With the dry weather we have had recently, spider mites are starting to show up in a lot of cotton fields. Spider mites can be one of the most difficult pests to manage in cotton for several reasons. One of the main problems is that spider mites are rarely, if ever, uniformly distributed across a field. They begin to show up in clumps mostly scattered along field edges, but can be scattered throughout fields. This creates a lot of stress among managers when trying to determine how many “mite hotspots” are enough to justify a spray. This is compounded by the fact that the thresholds published in the insect control guide are vague and not very helpful.
We have had a couple of graduate students working on spider mite projects over the last few years to try to address this. We also had a regional project across the Mid-South to address the impact of infestation timing on cotton yields. The research showed that when spider mite infestations persist for longer than 14 days, even at low levels, significant yield losses are likely to occur in those areas. Keep in mind that the point when you start seeing symptoms in the field is not the start of an infestation. The mites are likely to have been there for a few days before the symptoms show up. As a result, the time from detection until yield losses occur is probably a few days shorter than the 14 days previously mentioned.
The big question is: When do I spray? There is no simple answer! The best advice that we can give is to watch areas where symptomology is occurring or mites have been observed and monitor whether or not these areas are increasing at each sample date. Several other factors can impact the severity of spider mites and should be considered when making management decisions. For instance, sprays going out for other pests such as tarnished plant bugs will likely flare spider mites, especially if mites are present at the time of the application. In these instances, it may be advisable to add a miticide into the tank to prevent the mites from getting worse. An alternative is to select insecticides that will not flare mites. The new tarnished plant bug insecticide, Transform, is less likely to flare mites than the organophosphates or neonicotinoids.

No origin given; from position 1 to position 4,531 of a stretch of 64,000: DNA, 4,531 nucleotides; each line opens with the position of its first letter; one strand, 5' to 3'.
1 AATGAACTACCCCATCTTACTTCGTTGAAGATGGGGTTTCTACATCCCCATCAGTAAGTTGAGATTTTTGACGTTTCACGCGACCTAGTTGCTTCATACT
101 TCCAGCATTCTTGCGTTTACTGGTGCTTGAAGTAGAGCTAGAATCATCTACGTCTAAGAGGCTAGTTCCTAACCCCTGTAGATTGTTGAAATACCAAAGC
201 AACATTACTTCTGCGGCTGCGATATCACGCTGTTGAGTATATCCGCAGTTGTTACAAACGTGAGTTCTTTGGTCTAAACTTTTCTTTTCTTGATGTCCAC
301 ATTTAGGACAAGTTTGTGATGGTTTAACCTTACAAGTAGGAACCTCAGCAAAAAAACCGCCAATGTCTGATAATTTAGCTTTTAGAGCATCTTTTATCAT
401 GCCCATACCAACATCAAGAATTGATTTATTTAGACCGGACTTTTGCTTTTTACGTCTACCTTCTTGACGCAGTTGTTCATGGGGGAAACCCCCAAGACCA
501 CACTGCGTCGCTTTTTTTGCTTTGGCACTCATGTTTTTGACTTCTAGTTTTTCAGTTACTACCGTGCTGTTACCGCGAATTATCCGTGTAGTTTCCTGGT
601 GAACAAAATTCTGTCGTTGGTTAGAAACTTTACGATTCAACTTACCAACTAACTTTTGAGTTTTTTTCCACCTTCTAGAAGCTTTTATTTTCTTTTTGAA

Weather is another important factor that should be considered. Spider mites prefer hot, dry conditions and are usually negatively affected by rainfall. However, rainfall has not consistently reduced spider mite applications over the last few years. In situations where we have gotten rain on fields with an active infestation of spider mites, the rainfall will knock the mites back for a few days, but they seem to blow right back up when it dries up. In other words, we rarely have situations where rainfall will eliminate a spray. The spray seems inevitable, but the rainfall will delay the application for a few days.
The next big question is what to use. Fortunately there are a lot of good miticides available to control spider mites. Unfortunately, most of those options can be fairly pricey. Abamectin seems to be the first choice in most situations because it has provided adequate control and is relatively inexpensive. However, we have been seeing less consistent control with abamectin over the last couple years in some areas. It is becoming less and less common to manage a spider mite infestation with a single application of abamectin, even at higher rates. The older miticide, Comite II, has been less consistent in recent years, but multiple applications can provide adequate control in some situations. Some of the “newer” miticides like Oberon, Zeal, and Portal should provide good consistent control, but they also have some limitations. They are some of the more expensive miticides, they will only control mites, and some of them can be difficult to find in Mississippi. The higher price tag may not be as much of a limiting factor, because one application with those products will usually do as good or better than multiple applications of the other products.
The bottom line is that spider mites can be an important pest and can cause significant yield losses if left untreated. Even low levels of mites that persist for a short period of time can reduce cotton yields and should be treated accordingly. We will cover termination for spider mite applications in another article later in the season.